When is an “investment” an “Investment”? - Formalities of Approval and Limitations on their Application

Robert Hunter[1]

 

 

Digest

Many early bilateral investment treaties (BITs) contain a restriction of the treaty’s application ratione materiae to investments that have been “approved” by the host country.  Such approval mechanisms were popular at the dawn of BITs but have fallen into less frequent use.  Nonetheless, they continue to exist in a large heritage of BITs and remain popular in particular among some Asian states. Moreover, as the debate over the meaning of “protected investment” continues unabated after fifty years and pressure increases, particularly in Latin America, explicitly to include provisions about the development dimensions of the investment in future agreements, approval mechanisms may enjoy a resurgence or at least provide the base materials for a reinvention.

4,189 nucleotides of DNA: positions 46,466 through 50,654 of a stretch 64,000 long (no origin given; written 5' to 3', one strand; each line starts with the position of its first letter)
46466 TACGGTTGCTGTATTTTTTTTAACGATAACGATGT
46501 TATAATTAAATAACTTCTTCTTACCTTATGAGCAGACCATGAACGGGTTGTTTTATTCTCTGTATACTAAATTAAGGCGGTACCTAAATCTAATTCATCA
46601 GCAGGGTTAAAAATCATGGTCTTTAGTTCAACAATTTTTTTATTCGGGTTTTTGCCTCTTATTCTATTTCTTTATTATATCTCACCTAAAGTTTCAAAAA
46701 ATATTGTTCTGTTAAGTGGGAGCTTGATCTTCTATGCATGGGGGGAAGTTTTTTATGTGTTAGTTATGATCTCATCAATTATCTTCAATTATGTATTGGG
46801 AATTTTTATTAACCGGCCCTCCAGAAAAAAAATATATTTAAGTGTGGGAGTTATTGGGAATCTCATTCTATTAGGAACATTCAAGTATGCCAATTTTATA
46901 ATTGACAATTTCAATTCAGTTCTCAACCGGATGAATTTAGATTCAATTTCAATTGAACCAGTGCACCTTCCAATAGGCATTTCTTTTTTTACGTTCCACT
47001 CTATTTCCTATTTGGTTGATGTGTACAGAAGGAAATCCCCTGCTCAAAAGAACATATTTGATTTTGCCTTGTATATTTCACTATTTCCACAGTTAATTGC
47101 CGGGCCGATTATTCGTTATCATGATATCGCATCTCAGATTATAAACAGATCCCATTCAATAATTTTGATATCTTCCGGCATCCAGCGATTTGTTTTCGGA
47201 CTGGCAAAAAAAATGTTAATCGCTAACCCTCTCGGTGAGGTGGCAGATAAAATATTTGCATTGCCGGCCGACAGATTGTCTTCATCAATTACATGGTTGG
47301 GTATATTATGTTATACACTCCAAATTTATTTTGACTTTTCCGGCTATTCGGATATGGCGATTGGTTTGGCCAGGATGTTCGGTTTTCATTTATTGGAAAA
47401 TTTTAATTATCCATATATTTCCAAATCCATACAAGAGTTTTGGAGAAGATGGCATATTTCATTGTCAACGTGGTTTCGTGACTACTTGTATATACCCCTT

This essay looks at the historical context of the introduction of approval clauses in the early BITs, examines certain issues that have arisen in their implementation and in their application by arbitral tribunals and concludes with some observations about the conclusions that can be drawn from this existing experience should states consider adopting these or similar measures in future BITs, including some recommendations for best practice.

The purpose of this article is neither to encourage nor to disapprove the use of such clauses.  It is rather to warn that, whenever approval mechanisms are used, they contain the potential for abuse, particularly if questions of approval become divorced from the economic development prerogatives of the host state concerned.  Above all, they must be applied transparently and in good faith.  That means that they must be implemented even-handedly and with an eye toward encouraging the inflow of those types of investments they were intended to promote, and they must not be allowed to be invoked arbitrarily and above all ex post facto to enable a state to evade its international law obligations with respect to those very foreign investments that it has solicited and encouraged for the purpose of achieving its declared economic objectives.

 



[1] Published in Liber Amicorum Professor Bernardo Cremades, ed. M.Á. Fernández-Ballesteros, David Arias, La Ley (Wolters Kluwer) 2010 (ISBN 978–84–8126–590–3 / 978–84–8126–591–0)